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  • Connecting logs.

    O.K. what is the best way to anchor the logs together, spikes, screws, rebar, or greased wooden dowls? Also has anyone used a caulking like tremco between the logs instead of log insulation?

  • #2
    What is log insulation? I've used fiberglass insulation or 'sill seal' foam between 3 sided logs, and perma chink on the outside. I build with vertical logs, so it might be different?

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    • #3
      Not sure what kind of logs you are using, but on scribed logs it's traditional to use wooden dowels around the openings. I've used turned oak pegs and hand whittled spruce and the current house I'm in was built with square 1x1" pine pegs ripped on a tablesaw. All worked, but there isn't too many pegs used in your average scribed shell. The square pegs in the round hole (no joke) actually worked pretty well and provided a nice friction fit. That would be what I would do again. If you build right, there will never be any stress on them anyways.

      For two and three sided logs, I believe most people are now using special long screws that self countersink and allow for settling, but Vince would probably be the one to ask. If you just spike together without allowing for shrinkage/settlement I would bet you would get drafty pretty quick.

      On a scribed shell, there isn't really a tight enough surface for using tremco. Fiberglass with perhaps some sill-sealer is the standard. On a three sided, it would be possible but I don't have any experience with it.

      Yk

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      • #4
        That little log cabin place, on the frontage road next to the Seward Hwy around 70th, sells blue treated logs screws that are 16 inches long. I bought a bucket of them (100X $2.35 each) for my cabin last summer.
        These were the longest log screws I could find. Fire and Fastener doesn't even carry screws this long.
        I havn't used them yet, so I don't know how practicle they will be.

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        • #5
          Log screws...

          The place I finished last fall had 3/4" allthread rods placed strategicaly around the bldg and openings.(These were 20"-2' logs)The owner is still snugging them up after two seasons, and I feel he'll be doing it alot longer.He used green logs with compression fit saddle notches for the corners.Logs were full scribe.We were told to leave 5" room over the openings,and last time I looked, he had about a half inch space...oops.lol...Dang I love stick framed.GR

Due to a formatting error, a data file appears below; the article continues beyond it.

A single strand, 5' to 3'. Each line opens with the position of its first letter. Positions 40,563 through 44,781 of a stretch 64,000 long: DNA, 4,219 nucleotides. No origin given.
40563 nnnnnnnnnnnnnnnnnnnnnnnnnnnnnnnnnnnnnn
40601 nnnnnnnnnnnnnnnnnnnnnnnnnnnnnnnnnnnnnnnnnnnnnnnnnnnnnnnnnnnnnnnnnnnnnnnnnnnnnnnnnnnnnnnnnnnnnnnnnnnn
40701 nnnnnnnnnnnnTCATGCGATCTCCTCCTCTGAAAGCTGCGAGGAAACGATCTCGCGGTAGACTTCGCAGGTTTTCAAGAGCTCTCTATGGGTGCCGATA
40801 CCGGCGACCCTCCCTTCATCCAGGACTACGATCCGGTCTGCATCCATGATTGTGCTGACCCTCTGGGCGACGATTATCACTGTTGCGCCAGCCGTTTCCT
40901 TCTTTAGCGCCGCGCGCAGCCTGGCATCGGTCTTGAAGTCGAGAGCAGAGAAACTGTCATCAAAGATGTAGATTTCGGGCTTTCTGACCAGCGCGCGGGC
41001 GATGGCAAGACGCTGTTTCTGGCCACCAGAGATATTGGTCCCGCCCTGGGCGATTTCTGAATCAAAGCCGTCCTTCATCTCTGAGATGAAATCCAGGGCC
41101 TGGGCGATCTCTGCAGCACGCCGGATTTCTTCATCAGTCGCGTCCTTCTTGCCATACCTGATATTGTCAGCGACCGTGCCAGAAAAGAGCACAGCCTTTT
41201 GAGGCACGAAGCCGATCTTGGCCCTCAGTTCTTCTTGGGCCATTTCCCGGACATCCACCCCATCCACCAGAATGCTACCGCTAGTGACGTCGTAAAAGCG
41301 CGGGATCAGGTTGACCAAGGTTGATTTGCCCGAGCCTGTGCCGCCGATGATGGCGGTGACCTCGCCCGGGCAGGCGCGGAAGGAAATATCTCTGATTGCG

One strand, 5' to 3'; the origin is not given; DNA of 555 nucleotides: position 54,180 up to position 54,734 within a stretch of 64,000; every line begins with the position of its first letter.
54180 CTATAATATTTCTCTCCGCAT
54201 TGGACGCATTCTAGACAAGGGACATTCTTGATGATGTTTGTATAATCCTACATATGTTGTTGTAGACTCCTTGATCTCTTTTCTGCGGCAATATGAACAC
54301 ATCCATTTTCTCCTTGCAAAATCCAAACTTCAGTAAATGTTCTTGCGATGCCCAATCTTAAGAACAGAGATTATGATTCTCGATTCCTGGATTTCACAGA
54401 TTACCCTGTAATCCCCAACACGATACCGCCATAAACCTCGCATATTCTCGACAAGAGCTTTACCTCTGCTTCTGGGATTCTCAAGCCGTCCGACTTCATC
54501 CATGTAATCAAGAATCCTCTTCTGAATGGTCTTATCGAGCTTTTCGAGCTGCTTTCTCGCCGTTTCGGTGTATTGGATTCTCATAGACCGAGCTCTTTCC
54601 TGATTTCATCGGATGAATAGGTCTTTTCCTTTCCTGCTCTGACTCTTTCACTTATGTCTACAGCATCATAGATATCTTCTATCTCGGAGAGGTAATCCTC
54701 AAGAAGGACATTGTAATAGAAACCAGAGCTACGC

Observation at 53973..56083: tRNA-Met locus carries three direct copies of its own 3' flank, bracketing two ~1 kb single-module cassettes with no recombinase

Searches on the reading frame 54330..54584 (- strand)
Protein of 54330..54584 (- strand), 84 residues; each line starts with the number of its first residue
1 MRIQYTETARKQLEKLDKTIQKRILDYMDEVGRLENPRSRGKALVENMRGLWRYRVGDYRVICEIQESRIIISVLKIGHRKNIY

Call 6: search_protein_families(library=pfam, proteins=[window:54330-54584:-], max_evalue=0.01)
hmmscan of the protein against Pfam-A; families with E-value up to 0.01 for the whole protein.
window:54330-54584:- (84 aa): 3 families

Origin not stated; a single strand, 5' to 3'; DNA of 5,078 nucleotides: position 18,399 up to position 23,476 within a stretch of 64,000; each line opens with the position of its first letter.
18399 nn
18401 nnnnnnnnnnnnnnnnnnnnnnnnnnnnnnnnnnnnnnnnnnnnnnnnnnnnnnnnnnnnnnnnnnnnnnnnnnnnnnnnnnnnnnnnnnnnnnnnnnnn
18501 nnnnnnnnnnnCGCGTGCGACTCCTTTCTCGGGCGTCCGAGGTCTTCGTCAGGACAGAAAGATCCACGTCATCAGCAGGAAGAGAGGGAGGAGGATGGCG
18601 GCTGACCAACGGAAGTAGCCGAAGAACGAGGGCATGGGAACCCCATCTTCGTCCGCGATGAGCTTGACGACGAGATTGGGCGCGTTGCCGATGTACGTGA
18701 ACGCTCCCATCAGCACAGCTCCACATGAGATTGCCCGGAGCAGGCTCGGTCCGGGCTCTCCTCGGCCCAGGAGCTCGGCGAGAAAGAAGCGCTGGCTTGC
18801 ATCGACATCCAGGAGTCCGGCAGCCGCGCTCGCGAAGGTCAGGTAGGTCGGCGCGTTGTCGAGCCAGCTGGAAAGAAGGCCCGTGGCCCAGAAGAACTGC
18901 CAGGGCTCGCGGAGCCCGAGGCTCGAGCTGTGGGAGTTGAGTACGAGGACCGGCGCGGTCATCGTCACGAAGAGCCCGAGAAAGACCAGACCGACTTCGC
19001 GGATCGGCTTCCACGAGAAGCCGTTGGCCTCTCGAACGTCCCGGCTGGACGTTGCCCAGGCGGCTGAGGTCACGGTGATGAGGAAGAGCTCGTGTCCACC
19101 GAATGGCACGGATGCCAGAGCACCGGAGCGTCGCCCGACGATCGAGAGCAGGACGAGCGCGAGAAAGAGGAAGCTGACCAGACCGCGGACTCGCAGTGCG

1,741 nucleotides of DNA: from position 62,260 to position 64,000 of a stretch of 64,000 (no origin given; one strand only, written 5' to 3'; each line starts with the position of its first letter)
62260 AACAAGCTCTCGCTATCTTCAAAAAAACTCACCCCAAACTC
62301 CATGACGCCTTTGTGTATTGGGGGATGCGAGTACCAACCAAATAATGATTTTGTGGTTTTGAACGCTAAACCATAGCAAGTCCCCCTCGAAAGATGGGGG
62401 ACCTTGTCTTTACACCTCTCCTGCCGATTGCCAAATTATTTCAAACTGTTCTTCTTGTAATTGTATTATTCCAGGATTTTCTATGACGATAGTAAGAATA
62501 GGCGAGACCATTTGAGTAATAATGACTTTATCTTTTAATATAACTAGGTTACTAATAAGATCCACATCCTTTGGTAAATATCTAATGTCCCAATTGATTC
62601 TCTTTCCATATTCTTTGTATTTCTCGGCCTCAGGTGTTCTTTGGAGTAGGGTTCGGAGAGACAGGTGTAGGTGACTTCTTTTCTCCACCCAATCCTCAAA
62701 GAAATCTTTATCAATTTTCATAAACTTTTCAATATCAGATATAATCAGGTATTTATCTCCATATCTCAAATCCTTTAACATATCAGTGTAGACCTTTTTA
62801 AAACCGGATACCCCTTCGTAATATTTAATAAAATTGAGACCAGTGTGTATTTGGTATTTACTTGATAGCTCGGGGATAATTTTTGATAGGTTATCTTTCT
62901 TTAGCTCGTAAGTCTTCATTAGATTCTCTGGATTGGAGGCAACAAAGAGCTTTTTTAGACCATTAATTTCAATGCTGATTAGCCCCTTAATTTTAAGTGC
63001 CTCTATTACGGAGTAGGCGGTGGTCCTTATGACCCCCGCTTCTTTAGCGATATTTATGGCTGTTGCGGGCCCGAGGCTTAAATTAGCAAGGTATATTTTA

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          • #6
            What type of logs are you using? Have they been milled? I can recommend a guy in Willow who mills double T&G on the mating surfaces and runs thick butyl tape in the crack. Much better than flat sided D milled logs and messing with caulk.
            We do not go to the green woods and crystal waters to rough it, we go to smooth it. We get it rough enough at home; in towns and cities; in shops, offices, stores, banks anywhere that we may be placed

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            • #7
              These are milled D-logs, I'm just not to hip on the screws or the spikes.

              They have been sitting for a year, just don't know what the shrinkage would be, and how much cracking there will be.

              And Yellowknife I have heard of the square peg in a round hole.

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              • #8
                get the log hog screws. You will need a 1/2 HP drill to put them in. You need to put them in every 10" in a zig zag pattern and 2 4" from the end at each joint. So at each joint there will be 4 screws. Also get the log insulation that fits in the V notch. You can buy it on roll. Try not to have any breaks except at windows and doors.

                Also try and get screws that are long enough to go into the next log. Counter sink the top log with a 3/4 inch spade bit and then sink the screw down through that log, through the one directly below and at least 1" into the third row.